Energy landscape in protein folding and unfolding: A proton NMR s | 34263

Applied Microbiology: Open Access
Open Access

ISSN: 2471-9315

+44 1300 500008

Energy landscape in protein folding and unfolding: A proton NMR study probing the energy landscape in the protein folding and unfolding process

4th World Congress and Expo on Applied Microbiology

September 19-21, 2016 Las Vegas, USA

Francesco Mallamace

University of Messina, Italy

Scientific Tracks Abstracts: Appli Micro Open Access

Abstract :

The microscopic mechanisms taking place in the protein folding and unfolding processes represent an interesting and important open question in many fields of science. The free-energy landscape framework and the possible folding pathways chosen by the many protein residues depend on hydration water and thermodynamic conditions. In this study, we investigate by means of nuclear magnetic resonance spectroscopy, the different trajectories along the protein energy surface explored by different molecular groups of hydrated lysozyme. In detail, we study the folding-unfolding process (both in the irreversible and reversible conditions) by following the temperature evolution of the magnetization for hydrophilic and hydrophobic groups of hydrated lysozyme in different thermal cycles. We find that the hydrophilic (the amide NH) and hydrophobic (methyl CH3 and methine CH) peptide groups evolve and exhibit different behaviors. In fact, the studied process is characterized by different energetic routes that influence the protein configuration stability that in turn strongly depends on hydration water properties. Indeed, we find that the limit of the protein native state is represented by the water singular temperature that characterizes its compressibility and expansivity and is the origin of the thermodynamical anomalies of its liquid state. Furthermore, we interpret the protein folding/unfolding process in the frame of sol-gel transition driven by water as the cross-linker between different protein peptides, where the temperature of irreversible denaturation corresponds to the percolation threshold temperature. Our results are of general interest for all scientists working in fields on the borderline among physics, biology, chemistry, medicine etc.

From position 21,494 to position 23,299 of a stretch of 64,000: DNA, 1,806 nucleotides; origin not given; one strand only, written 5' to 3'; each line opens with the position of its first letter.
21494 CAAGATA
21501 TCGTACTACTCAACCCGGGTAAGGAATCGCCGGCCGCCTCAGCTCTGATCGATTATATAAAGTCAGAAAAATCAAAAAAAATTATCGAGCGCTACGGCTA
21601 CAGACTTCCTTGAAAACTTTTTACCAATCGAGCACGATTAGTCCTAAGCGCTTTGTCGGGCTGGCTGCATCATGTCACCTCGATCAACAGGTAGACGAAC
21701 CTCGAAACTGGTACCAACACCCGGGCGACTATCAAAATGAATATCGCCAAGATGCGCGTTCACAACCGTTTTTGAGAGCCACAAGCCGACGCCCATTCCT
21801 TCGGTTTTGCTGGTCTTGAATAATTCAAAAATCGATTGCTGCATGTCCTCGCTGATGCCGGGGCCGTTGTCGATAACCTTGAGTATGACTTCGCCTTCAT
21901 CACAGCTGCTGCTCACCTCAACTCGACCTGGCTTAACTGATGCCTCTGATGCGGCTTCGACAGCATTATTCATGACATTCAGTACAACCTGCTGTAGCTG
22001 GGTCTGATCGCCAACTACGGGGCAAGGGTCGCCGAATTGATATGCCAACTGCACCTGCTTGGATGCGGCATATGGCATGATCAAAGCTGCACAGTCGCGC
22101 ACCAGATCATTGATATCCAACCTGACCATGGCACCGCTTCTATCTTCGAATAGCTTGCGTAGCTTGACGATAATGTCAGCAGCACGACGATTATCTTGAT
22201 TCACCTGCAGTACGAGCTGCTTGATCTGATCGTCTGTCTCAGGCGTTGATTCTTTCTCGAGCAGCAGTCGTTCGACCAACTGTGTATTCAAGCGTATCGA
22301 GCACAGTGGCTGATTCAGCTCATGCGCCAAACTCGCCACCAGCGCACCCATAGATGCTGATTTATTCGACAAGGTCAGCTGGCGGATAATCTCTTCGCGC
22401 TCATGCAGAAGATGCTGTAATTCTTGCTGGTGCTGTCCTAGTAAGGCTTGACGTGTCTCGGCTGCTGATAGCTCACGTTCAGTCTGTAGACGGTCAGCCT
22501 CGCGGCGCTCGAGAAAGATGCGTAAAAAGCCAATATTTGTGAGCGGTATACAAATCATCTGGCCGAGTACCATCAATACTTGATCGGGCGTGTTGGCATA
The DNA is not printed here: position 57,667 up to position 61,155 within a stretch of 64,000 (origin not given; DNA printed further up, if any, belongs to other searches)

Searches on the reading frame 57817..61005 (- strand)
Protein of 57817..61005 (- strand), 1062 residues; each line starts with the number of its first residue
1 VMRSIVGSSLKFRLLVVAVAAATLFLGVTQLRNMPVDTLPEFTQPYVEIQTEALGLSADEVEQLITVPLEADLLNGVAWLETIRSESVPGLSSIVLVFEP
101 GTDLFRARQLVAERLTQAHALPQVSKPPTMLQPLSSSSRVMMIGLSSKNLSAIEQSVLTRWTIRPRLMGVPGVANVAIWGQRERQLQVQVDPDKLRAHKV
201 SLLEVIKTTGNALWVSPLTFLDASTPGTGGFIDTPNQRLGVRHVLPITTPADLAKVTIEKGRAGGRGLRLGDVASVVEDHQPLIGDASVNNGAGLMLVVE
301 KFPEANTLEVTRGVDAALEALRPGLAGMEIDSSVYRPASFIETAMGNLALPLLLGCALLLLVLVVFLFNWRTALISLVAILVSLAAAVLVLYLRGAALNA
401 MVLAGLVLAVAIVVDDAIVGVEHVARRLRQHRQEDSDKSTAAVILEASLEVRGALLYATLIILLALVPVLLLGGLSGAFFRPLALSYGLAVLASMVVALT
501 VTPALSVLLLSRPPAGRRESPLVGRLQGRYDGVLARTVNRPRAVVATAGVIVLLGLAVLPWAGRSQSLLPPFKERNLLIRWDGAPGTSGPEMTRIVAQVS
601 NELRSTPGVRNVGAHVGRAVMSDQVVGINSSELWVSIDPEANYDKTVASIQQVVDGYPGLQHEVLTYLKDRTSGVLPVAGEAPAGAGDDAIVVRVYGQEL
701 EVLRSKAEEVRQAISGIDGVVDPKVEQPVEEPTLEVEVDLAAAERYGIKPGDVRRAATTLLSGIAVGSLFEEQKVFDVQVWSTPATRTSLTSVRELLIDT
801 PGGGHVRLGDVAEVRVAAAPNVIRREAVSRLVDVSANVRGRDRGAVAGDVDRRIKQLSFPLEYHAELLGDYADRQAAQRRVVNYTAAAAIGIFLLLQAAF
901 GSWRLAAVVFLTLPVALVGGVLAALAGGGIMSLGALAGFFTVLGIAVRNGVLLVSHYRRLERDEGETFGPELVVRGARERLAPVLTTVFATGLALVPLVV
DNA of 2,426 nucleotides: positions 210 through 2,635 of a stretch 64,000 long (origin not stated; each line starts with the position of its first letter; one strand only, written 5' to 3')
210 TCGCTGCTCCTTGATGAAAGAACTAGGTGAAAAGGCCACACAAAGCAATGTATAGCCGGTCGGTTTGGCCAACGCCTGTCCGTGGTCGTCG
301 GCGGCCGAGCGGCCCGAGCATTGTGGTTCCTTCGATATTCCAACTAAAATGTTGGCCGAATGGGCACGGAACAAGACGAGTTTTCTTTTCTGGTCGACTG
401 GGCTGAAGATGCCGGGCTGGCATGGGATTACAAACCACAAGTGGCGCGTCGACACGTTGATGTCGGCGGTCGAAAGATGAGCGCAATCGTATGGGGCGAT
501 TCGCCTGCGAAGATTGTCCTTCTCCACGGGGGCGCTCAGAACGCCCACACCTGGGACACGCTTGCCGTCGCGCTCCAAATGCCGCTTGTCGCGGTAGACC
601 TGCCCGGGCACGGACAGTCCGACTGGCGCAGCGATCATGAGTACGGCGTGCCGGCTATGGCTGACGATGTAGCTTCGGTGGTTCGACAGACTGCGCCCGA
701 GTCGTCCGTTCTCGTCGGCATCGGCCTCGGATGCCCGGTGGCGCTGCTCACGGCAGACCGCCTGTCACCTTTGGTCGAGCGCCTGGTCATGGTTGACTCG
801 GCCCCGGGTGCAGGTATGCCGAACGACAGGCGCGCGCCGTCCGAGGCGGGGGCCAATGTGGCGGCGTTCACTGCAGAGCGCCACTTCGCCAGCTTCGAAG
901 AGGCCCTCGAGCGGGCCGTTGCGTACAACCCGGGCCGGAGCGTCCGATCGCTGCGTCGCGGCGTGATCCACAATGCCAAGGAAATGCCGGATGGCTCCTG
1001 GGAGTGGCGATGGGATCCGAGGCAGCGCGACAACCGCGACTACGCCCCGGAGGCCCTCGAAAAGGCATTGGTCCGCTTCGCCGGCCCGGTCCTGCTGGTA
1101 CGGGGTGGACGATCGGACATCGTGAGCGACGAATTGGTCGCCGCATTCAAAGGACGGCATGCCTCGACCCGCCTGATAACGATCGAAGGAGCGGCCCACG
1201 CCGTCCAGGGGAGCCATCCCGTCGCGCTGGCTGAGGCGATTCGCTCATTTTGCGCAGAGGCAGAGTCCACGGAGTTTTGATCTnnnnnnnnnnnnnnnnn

Biography :

Francesco Mallamace has completed his BE at Messina University in 1973 and became Professor of Physics in 1979. He started his scientific career at Rome La Sapienza on laser experiments related with the theory of coherence of light. Then, he worked on complex systems by studying their thermodynamic properties from the stable to the supercooled regime with different experimental approaches, such as scattering (light and neutron), viscoelasticity, sound propagation and NMR. In all studies, he makes use of the proper model of statistical physics. His current research interests include “Dynamical properties of glass forming materials (molecular or polymeric) on approaching the arrested-glassy state”.